Re: Q _ulundo_ < _ulgundô_ vs. _felya_ < *_felga_
- Andreas Johansson wrote:
> I'd rather expect the words to syllabify as fel.ya and u.lun.do,I rather agree - I did not mean to imply where exactly the syllable
> Another possible internal explanation that struck me right now is that itYes, but it seems that Q phonology avoids _w_ and _y_ glides
> could simply be due to the different following vowel.
> [Comparison of derivatives of Etym. WÔ- (Q _o-_/_ó-_) and bases in WA-,
> such as WA3- (Q _vára_), WAN- (Q _vanya_), etc. exhibit this contrast.
> See also the statement in _Quendi and Eldar_ that initial _w-_ was "lost in
> Quenya before _ô_" (XI:367). (Please note that I make no promise of
> providing citations in the future!) CFH]
consistently before the phonologically related vowels: the rounded
vowels in case of _w_, and the highest vowel (_i_) in case of _y_.
I would not on this ground expect that the following _u_ is the reason
why _g_ disappears rather than changes into _y_ (we have "yulda",
so _yu_ is allowed).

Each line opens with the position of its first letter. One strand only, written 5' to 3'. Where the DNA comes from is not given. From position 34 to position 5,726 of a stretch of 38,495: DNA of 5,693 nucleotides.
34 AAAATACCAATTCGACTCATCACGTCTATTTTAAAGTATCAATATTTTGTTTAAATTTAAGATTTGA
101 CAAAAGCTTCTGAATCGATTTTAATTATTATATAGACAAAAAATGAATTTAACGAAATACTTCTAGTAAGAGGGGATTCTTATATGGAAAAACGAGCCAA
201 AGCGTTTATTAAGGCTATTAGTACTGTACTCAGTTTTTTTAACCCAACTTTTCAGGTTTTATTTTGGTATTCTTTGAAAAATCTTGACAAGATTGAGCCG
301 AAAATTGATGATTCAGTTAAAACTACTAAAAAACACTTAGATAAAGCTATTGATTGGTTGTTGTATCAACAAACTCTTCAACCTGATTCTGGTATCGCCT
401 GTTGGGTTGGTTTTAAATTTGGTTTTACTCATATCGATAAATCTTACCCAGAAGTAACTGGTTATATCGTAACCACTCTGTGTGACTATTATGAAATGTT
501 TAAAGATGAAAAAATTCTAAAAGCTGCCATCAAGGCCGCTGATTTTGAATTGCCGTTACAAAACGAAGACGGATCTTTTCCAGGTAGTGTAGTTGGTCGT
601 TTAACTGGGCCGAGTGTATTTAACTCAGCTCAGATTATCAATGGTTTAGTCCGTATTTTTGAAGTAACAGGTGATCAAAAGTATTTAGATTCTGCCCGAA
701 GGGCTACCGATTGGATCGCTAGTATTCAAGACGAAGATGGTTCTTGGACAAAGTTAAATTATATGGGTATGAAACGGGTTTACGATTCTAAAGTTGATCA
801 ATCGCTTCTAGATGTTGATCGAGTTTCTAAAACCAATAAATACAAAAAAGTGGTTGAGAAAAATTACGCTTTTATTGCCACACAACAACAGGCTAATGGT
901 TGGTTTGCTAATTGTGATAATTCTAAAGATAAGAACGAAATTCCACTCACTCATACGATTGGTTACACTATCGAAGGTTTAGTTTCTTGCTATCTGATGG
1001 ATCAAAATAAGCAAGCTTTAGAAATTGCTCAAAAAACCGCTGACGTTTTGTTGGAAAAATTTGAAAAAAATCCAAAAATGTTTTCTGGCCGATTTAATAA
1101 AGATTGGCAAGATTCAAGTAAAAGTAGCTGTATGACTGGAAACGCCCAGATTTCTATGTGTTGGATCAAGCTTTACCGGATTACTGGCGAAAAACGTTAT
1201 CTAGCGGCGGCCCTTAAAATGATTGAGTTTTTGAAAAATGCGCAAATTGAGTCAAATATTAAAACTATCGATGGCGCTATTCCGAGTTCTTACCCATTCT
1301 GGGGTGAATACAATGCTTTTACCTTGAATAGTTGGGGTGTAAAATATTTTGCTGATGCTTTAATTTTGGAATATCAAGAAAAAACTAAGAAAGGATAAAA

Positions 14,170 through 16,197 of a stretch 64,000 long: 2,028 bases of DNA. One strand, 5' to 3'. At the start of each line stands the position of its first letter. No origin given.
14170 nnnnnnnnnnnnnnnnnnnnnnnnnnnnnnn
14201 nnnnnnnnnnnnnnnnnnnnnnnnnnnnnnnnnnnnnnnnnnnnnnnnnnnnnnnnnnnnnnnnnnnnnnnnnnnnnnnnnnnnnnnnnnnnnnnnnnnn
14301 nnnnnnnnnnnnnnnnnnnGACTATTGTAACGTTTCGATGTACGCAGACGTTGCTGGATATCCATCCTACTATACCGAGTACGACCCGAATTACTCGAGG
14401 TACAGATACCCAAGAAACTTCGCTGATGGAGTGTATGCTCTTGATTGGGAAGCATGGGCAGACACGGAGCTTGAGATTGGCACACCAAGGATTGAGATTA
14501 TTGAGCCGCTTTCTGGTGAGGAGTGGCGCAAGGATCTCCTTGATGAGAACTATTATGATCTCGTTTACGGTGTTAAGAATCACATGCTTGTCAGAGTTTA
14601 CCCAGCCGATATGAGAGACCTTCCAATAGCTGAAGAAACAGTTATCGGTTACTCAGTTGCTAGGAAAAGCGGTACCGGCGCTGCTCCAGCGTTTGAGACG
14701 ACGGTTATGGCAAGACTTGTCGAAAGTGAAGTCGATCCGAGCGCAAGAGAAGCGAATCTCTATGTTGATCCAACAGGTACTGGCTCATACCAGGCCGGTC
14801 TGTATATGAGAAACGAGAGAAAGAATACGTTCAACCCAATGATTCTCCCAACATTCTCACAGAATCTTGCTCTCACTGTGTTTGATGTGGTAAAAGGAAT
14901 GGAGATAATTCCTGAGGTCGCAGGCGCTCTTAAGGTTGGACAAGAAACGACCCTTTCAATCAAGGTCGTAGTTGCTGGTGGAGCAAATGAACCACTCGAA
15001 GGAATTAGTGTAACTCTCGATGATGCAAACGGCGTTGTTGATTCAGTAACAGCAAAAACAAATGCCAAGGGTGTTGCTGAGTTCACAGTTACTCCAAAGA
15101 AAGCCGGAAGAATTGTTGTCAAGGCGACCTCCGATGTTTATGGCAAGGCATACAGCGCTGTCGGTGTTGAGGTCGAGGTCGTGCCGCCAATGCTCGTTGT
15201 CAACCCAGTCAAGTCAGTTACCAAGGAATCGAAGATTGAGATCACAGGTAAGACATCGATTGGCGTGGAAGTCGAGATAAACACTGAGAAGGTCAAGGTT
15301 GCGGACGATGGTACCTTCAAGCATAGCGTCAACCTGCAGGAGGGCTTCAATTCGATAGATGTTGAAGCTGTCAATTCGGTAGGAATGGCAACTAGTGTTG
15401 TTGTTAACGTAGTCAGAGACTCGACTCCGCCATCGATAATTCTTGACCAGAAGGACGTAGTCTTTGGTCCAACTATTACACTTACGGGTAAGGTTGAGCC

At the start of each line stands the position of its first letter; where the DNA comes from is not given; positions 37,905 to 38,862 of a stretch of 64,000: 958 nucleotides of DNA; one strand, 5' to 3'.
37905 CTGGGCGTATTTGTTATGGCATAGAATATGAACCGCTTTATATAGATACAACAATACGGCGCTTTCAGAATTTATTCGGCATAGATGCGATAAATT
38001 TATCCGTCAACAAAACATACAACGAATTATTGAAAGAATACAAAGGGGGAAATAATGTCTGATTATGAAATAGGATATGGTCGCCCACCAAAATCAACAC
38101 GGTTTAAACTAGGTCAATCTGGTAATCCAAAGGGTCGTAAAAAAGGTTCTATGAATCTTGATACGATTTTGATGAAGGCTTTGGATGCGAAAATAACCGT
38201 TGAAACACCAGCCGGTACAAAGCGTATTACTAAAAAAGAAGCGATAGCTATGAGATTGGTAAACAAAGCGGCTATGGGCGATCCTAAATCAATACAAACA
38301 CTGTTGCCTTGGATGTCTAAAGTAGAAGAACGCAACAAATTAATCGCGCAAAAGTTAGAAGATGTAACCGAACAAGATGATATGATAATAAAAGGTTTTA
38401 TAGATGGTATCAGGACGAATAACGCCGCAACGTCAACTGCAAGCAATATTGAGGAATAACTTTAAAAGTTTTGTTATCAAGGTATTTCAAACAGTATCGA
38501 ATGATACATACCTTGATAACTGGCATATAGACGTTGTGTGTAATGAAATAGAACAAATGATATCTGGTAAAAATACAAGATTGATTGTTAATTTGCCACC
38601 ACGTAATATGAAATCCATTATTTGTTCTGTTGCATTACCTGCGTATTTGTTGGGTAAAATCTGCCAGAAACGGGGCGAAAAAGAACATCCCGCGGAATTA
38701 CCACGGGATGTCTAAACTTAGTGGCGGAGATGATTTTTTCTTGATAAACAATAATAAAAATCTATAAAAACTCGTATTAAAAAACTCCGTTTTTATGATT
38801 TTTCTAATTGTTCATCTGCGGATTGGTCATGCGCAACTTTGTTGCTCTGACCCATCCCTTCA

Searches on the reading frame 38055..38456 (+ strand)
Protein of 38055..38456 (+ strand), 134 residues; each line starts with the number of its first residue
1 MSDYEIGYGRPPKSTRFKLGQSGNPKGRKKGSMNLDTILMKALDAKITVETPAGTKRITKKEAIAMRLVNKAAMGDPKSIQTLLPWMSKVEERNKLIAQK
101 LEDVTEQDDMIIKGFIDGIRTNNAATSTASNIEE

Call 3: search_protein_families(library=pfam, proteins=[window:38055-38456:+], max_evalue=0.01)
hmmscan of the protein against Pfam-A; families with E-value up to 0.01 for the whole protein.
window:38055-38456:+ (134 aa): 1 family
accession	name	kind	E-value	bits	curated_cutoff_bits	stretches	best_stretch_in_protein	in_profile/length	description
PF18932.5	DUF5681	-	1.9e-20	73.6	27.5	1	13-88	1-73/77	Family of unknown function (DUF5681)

- Ales Bican wrote:
> I can hardly see motivation in the case of _targâ_ > Q _tarya_.I can think of 2 possible motivations: analogy, or getting
the pronunciation nearer to the preceding dental/alveolar
_r_ (_l_). Together with the attempt to retain the long syllable
(which excludes just dropping the sound), because of
its being stressed.
- Quoting Lukas Novak <lukas.novak@...>:
> I would not on this ground expect that the following _u_ is the reasonI never said it was a _good_ explanation, but if it has any validity, surely
> why _g_ disappears rather than changes into _y_ (we have "yulda",
> so _yu_ is allowed).
the consonant dropped at the 'gh' stage, and 'gh' is nearer to 'u' than to 'a'.
One might also argue that what we need explained isn't why 'gh' dropped in
_ulundo_, which is the normal fate of 'gh' in Q, but why it failed to drop in
_tarya_ and _felya_. In this light your suggestion re: maintaining length of a
stressed syllable seems the more relevant explanation.